Once our initial training of the AI is done, we can use the AI in our app and the users can start interacting with it. The quality of the AI will depends on the quantity and the quality of our training data. It often makes sense to setup the application in such a way that the AI improves over time. Note that AI only learns with feedback so we have to build this feedback loop into our app for AI to continue to learn on real-time data. This is another important step that is not always easy to achieve so let us look at some options for doing this for our example. One way of getting feedback on decisions of the AI is to ask the user to engage. In our Podcast App, we could create a feedback button that users press if the app does not understand them correctly. This information could be routed to the data team, which then looks at the data and feeds it into the AI for training (possibly creating additional variances of the data for optimal training). If the users are really engaged, they could also do the training and label their intentions themselves. This is often done with engaged early users (lead users), who have a high motivation to improve an app or a service. Doing this with mainstream users isn’t recommendable, as they get tired if they are continuously asked to improve a core function of an app and simply expect the app to work. Alternatively your data team could listen to the speech data of the users to see and evaluate where the AI needs to improve, label the data and use it to optimize the AI based on real usage data. This task can also be outsourced to a growing sector of data service companies.

This small example illustrates the importance of data for AI. While there are often various choices to obtain data, it is very important to get the right data, prepare it for the AI and to ensure that we understand and minimize the bias in the data. Great care should be taken with preparing the data and there is often a large effort in getting it right. Be aware of the ethical impacts if the data is biased. Once the AI is in operation it is important to define ways on how it can improve and learn over time. All of this requires a strong purpose for the AI. Otherwise the efforts might outweigh the benefits that can be achieved and the project will fail.

How to prepare the data

Data preparation is essential for training and for real-time AI decision making, this should be your most important task in any AI project. This task is specific to the use case and the company creating the use case. It should be done by you and your team and does not come with the AI platforms that are available today. This will differentiate your AI from others independent of what AI platform you use. Today, there is a misconception that the neural network is the key for your AI success, we believe that the quality of training data is the key. You can assume that the neural network is just a black box and that it will improve over time. The key for your AI success is the quality and the quantity of your data. This is your biggest responsibility and this is your biggest opportunity. It pays off to spend a lot of time and efforts to prepare your data. Good and unbiased data will lead to good and unbiased AI. It is worth repeating this for yourself and for your team. It is all about the data, data, data…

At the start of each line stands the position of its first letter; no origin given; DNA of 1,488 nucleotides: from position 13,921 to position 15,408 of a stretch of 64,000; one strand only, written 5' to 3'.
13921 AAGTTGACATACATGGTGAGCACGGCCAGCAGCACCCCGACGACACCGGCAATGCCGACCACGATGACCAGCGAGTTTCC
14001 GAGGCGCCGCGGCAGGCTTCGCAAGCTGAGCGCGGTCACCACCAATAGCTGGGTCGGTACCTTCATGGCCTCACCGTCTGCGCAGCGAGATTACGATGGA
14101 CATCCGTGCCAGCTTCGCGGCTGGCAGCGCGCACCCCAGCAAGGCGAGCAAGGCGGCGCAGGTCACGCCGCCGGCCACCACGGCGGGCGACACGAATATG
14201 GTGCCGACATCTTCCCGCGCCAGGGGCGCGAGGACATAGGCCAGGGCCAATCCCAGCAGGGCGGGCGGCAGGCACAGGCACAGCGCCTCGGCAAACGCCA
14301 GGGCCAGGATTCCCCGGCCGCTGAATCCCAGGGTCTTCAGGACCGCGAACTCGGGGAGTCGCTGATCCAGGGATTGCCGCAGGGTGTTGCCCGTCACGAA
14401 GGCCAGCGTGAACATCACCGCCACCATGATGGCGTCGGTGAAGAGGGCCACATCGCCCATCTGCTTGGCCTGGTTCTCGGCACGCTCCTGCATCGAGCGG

We recommend to take the following 7-step approach to answer the most important questions, when preparing your data:

Illustration: how to prepare your data for AI

1. Articulate the problem

  • What problem are you trying to solve?
  • Why can’t it be solved with traditional means?
  • What decisions do I want the AI to make?
  • What is the benefit of solving this?
  • How much effort can I put into this to achieve a positive ROI?

2. Define the data needed

  • What data is needed to take those decisions reliably?
  • What other data and factors have influence on this data?
  • What could be important correlations in the data and with outside data?
  • Where could biases exist or be created in the data?

3. Qualify your data and define the minimal prediction accuracy

  • What data do you have available?
  • Is historic data available and what is the quality of that data?
  • What is the bias in the data that you have available?
  • What is the minimal prediction accuracy that makes the decision taken by the AI valuable?

4. Source the missing data

  • Can you create the missing data (example through changing processes or behaviors, adding sensors)?
  • Can the data be sourced elsewhere?
  • Can you purchase missing data?
  • Can you get someone else to create the missing data for you?
  • What data will you be able to source in the future?

5. Format the data and make it consistent

  • How do you get access to the data?
  • How do you create a consistent format for the AI to read your data (the input format should be consistent across all data sets)?
  • How do you create a data stream from all the data to feed into your AI?

6. Reduce, decompose and clean the data

  • Which data or attributes are going to be most critical for the decision?
  • What data could be noise or overrule the critical data and should be removed?